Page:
Earlier this year, we took a look at Rovio’s successful and creative partnering of Angry Birds with NASA. Not only has the Angry Birds Space app proven to be hugely successful for the Angry Birds franchise, it’s also brought appreciation and attention to NASA’s recent efforts and garnered them a greater following on the social front. Now, Disney is taking a page from the collaboration handbook and has crafted two offshoots of existing apps to capitalize on a popular film and TV show.
Ever since its release, Temple Run has remained one of the most popular free game-related apps. It has consistently remained in the Top 50 Free Apps in iTunes and its Indiana Jones-esque adventurous feel has kept users coming back. Seeing an opportunity to profit off of the app’s success, Disney partnered with TR developer Imangi Studios and recently released a version of the game that ties in with the Disney/Pixar film “Brave,” which is currently in theaters. Temple Run’s rugged hero is traded in for the feisty princess Merida and the scenery and challenges are changed to match those of the film. Although the app costs $0.99 to download, and features a variety of in-app purchases, its price tag hasn’t deterred users from checking it out. At the time of this writing, it is the number three app in iTunes’ Top 50 Paid Apps list.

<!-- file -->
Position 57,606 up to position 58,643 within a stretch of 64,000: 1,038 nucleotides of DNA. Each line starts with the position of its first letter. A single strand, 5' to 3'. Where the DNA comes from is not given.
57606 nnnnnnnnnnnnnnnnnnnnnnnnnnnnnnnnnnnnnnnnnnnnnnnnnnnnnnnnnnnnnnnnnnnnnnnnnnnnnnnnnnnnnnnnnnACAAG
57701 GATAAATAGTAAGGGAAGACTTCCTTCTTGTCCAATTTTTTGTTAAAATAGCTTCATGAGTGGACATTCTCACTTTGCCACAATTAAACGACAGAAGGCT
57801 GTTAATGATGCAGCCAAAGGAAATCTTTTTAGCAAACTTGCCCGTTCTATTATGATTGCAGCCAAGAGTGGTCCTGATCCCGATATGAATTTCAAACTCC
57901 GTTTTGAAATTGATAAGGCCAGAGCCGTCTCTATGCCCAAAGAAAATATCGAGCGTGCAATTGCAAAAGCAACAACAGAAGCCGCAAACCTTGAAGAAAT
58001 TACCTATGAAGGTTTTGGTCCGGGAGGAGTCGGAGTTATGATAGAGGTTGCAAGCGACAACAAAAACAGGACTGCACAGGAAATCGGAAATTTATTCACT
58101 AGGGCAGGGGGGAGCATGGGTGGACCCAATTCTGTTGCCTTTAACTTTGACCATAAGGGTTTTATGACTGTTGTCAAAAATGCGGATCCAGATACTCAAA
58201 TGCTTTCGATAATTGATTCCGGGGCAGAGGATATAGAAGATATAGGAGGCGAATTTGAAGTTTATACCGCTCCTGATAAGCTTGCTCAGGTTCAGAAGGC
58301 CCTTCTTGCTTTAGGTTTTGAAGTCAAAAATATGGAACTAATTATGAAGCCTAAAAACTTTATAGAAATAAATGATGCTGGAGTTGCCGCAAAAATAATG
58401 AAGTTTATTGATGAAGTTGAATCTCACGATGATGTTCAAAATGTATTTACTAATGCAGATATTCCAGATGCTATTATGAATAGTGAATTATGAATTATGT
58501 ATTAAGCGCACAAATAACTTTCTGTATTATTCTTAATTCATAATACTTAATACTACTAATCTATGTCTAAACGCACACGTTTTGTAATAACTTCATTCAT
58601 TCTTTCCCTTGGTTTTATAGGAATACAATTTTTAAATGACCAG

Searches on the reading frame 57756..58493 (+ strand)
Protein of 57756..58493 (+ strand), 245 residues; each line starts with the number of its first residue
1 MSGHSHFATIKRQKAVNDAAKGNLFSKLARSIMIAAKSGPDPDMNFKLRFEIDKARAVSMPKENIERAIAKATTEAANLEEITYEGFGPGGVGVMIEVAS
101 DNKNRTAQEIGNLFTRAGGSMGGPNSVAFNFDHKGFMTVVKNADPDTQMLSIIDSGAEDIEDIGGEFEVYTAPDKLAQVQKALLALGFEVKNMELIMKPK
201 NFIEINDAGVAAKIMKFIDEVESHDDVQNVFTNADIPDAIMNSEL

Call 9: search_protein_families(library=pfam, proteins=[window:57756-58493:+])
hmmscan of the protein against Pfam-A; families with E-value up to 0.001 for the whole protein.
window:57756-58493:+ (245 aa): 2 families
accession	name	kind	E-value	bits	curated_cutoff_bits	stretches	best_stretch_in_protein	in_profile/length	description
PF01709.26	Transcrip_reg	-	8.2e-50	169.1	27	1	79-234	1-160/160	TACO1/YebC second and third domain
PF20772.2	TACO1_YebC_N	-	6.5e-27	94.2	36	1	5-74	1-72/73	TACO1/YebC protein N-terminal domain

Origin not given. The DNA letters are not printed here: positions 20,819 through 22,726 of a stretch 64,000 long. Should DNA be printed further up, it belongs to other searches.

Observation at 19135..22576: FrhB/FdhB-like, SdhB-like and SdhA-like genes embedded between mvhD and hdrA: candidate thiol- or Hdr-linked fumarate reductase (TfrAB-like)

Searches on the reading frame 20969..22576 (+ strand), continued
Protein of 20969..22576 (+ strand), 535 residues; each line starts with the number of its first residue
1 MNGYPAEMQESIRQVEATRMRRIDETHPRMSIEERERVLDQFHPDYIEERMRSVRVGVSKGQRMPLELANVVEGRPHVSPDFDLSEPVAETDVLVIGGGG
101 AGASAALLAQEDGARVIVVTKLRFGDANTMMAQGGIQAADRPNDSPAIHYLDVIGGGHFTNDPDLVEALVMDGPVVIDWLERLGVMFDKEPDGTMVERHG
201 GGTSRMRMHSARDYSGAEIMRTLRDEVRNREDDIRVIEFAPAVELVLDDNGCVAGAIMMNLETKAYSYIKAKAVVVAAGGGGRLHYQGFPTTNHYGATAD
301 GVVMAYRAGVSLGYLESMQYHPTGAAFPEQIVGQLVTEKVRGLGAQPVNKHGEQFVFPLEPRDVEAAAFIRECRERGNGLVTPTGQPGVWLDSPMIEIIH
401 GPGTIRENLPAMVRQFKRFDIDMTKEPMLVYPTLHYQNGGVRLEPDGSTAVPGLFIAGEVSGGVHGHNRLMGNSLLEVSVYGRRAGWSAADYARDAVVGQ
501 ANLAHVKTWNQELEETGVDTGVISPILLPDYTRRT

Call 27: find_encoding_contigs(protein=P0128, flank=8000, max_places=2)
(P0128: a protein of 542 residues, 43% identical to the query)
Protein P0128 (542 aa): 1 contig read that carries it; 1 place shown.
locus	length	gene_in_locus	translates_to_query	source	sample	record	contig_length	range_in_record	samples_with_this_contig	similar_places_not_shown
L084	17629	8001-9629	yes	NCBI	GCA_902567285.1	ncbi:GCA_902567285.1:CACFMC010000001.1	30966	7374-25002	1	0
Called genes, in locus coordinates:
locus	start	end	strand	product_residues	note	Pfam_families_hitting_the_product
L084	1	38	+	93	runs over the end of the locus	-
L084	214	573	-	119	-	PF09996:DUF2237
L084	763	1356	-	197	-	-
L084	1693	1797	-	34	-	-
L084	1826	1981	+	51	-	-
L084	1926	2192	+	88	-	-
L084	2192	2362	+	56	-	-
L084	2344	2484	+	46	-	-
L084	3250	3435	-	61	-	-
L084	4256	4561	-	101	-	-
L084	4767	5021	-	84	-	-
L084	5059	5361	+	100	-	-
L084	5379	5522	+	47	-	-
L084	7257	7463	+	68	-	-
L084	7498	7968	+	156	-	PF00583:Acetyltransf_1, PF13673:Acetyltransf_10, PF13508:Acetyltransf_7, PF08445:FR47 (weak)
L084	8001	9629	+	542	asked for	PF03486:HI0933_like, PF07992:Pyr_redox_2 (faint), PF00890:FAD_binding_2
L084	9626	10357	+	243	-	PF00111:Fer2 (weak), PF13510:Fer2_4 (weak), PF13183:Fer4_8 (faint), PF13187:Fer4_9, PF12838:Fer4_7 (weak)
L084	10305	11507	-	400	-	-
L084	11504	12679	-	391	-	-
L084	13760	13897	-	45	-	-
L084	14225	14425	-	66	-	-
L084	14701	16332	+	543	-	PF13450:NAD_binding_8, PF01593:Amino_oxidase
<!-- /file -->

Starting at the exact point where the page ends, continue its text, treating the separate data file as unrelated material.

But Disney hasn’t stopped there. Last year, they released the wildly successful Where’s My Water? and the app is still in the iTunes Top 10 list. Taking the physics-based challenge of the game, they’ve adapted it to feature characters and situations from the hit Disney Channel cartoon “Phineas & Ferb.” The app, Where’s My Perry?, features the cartoon’s lovable platypus-turned-secret agent, appealing to kids, teens and even adults. Where’s My Perry? also carries a price tag of $0.99 and, at the time of this writing, is the number one paid app in iTunes. They’ve also released a teaser trailer for the app that regularly airs on the Disney Channel.
Another critical element to Disney’s partnering success? Creating versions of both apps for the iOS and Android crowds. The fact that the apps feature links to additional Disney apps, programing and merchandise doesn’t hurt, either.